I disagree with Justice Veldhuis’s claim that criminal disputes should remain between the accused and the Crown. Criminal law concerns the entire community—it is a conversation about how to interpret and apply our criminal law and related procedural protections, and in some cases, about how to sanction and rehabilitate a community member who has committed a grave wrong. While the Crown is mandated to represent the public interest in criminal disputes, it often fails to do so because the public interest and the state’s interest frequently diverge. Moreover, different members of our community have incompatible interests, so it is impossible for the Crown to do justice to all of these perspectives. Interveners thus have a critical role to play in criminal proceedings by explaining to the court how the case will affect the people they represent. In Barton, LEAF and IAAW wanted to explain how the precedent set by this case would impact women, particularly Aboriginal women. As they write in their leave application:

This appeal raises legal issues regarding the law on sexual assault that transcend this particular case and the Court’s decision on those issues will significantly affect the law on sexual assault. In particular, the Proposed Interveners are interested in this appeal because of the precedent that it will set and the impact it will have on sexual assault complainants, particularly Aboriginal women engaged in sex work. (LEAF and IAAW Application, para 6)

By granting leave to intervene to LEAF and IAAW in Barton, Justice Berger ensured that the perspectives of women could inform and enrich a decision that directly affects them.

While I believe interveners play an important role in criminal proceedings, I think Justice Veldhuis is right that particular caution is warranted in determining who should be granted leave to intervene in criminal cases. When assessing a leave application for criminal proceedings, courts must be especially careful to ensure that the applicant will provide a fresh perspective, and will not merely reinforce the Crown’s position. Of course, in civil proceedings, courts must also verify that the proposed intervener will bring a new perspective to the case. If an intervener merely bolsters the position of one of the parties, the trial may become unfair. Granting leave to intervene to an applicant that just repeats the views of one party essentially gives that party more air time before the judge. While courts should ensure that all trials are fair, they have a particular obligation to guarantee the fairness of criminal trials since the accused’s freedom is at stake. In fact, the right of an accused to a fair trial is constitutionally protected in section 11(d) of the Charter, which states:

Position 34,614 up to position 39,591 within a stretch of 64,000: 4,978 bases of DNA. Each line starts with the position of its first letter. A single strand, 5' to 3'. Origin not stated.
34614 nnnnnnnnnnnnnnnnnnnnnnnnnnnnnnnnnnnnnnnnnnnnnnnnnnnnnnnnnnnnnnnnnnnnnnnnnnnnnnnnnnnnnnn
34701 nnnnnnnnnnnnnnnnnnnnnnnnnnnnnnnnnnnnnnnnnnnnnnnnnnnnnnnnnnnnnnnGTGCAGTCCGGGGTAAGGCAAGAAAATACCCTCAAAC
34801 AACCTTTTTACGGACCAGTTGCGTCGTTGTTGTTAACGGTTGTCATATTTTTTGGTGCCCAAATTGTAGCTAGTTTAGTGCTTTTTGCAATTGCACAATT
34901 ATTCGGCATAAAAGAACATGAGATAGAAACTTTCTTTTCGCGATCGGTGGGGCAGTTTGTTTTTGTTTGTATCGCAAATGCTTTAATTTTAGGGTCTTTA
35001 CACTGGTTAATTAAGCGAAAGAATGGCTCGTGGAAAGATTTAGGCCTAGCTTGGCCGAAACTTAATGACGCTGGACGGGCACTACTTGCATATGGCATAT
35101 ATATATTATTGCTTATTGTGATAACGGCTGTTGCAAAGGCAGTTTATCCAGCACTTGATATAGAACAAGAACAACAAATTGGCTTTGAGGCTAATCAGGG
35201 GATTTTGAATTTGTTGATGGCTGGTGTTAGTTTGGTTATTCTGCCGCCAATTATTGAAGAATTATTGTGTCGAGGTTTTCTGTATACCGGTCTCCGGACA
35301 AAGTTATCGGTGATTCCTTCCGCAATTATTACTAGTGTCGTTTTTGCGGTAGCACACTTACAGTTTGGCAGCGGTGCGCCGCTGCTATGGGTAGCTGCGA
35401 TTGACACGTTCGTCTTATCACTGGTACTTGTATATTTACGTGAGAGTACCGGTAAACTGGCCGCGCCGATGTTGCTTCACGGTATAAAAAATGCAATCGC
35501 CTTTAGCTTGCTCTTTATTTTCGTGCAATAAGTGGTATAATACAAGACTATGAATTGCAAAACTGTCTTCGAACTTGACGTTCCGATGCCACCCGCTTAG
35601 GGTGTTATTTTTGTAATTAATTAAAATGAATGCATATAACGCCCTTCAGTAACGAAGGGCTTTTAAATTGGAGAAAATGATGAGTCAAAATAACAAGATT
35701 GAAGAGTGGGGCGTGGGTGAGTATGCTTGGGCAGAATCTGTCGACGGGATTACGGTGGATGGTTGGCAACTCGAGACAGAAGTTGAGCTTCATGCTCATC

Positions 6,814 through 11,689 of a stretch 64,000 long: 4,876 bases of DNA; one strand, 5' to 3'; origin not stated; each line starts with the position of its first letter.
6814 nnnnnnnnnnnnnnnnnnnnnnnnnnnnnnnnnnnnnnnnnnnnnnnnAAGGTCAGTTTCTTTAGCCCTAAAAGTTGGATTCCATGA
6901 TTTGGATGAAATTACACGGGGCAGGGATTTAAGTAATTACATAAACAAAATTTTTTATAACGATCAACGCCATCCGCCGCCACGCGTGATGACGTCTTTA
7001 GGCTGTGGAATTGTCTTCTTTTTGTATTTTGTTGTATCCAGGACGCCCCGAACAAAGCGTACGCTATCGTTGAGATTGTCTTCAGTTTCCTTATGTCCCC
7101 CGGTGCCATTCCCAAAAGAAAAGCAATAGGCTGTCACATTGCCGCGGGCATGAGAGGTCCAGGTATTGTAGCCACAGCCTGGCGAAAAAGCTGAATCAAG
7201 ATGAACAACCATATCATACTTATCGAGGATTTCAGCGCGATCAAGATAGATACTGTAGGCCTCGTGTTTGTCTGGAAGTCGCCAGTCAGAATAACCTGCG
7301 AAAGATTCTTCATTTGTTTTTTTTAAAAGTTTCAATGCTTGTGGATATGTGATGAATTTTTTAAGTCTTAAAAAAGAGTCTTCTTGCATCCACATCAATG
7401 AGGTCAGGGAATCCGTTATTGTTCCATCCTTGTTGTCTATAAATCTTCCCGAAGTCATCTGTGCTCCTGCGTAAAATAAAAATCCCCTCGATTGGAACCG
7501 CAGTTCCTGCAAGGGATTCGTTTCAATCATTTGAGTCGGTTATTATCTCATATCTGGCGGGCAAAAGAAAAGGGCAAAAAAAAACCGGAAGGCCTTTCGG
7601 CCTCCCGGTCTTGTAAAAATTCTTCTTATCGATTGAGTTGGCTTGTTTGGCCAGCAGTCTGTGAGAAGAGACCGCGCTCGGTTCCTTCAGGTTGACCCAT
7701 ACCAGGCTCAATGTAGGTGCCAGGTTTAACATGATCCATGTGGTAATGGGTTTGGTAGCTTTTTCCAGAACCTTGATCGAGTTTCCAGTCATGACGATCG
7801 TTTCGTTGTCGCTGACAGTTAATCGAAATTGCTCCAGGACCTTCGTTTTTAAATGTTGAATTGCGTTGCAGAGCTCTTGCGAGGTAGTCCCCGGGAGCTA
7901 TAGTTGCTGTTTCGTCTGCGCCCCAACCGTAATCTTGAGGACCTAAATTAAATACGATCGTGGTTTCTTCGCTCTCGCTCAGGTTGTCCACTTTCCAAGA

1. Any person charged with an offence has the right

(d) to be presumed innocent until proven guilty according to law in a fair and public hearing by an independent and impartial tribunal…

Significantly, Justice Veldhuis and Justice Berger both focus on whether the applicants would bring a fresh perspective to the case in determining whether to grant them leave to intervene.

In Barton, Justice Berger writes:

At the end of the day, the relevant inquiry is whether the proposed intervener will advance different and valuable insights and perspectives that will actually further the court’s determination of the matter (see: Canadian Doctors for Refugee Care v. Canada (Attorney General), 2015 FCA 34 at para. 15, citing with approval Canada (Attorney General) v. Pictou Landing First Nation, 2014 FCA 21 at para. 11). Put another way, can the applicant add to the effective adjudication by ensuring that all the issues are presented in a full adversarial context? See: Reference re Workers’ Compensation Act, 1993 (Nfld.), 1989 2 SCR 335, at para. 13. (para 8, emphasis added)

Justice Berger notes “judges of the Court of Appeal who will sit in judgment on the appeal will benefit from the unique perspectives of the interveners” (para 13, emphasis added). LEAF and IAAW intend to discuss “the definition of “sexual activity” in s. 273.1(1) of the Criminal Code” and to “provide a substantive equality analysis of the meaning of consent and also observations on the procedure required by s. 276 of the Criminal Code (para 12).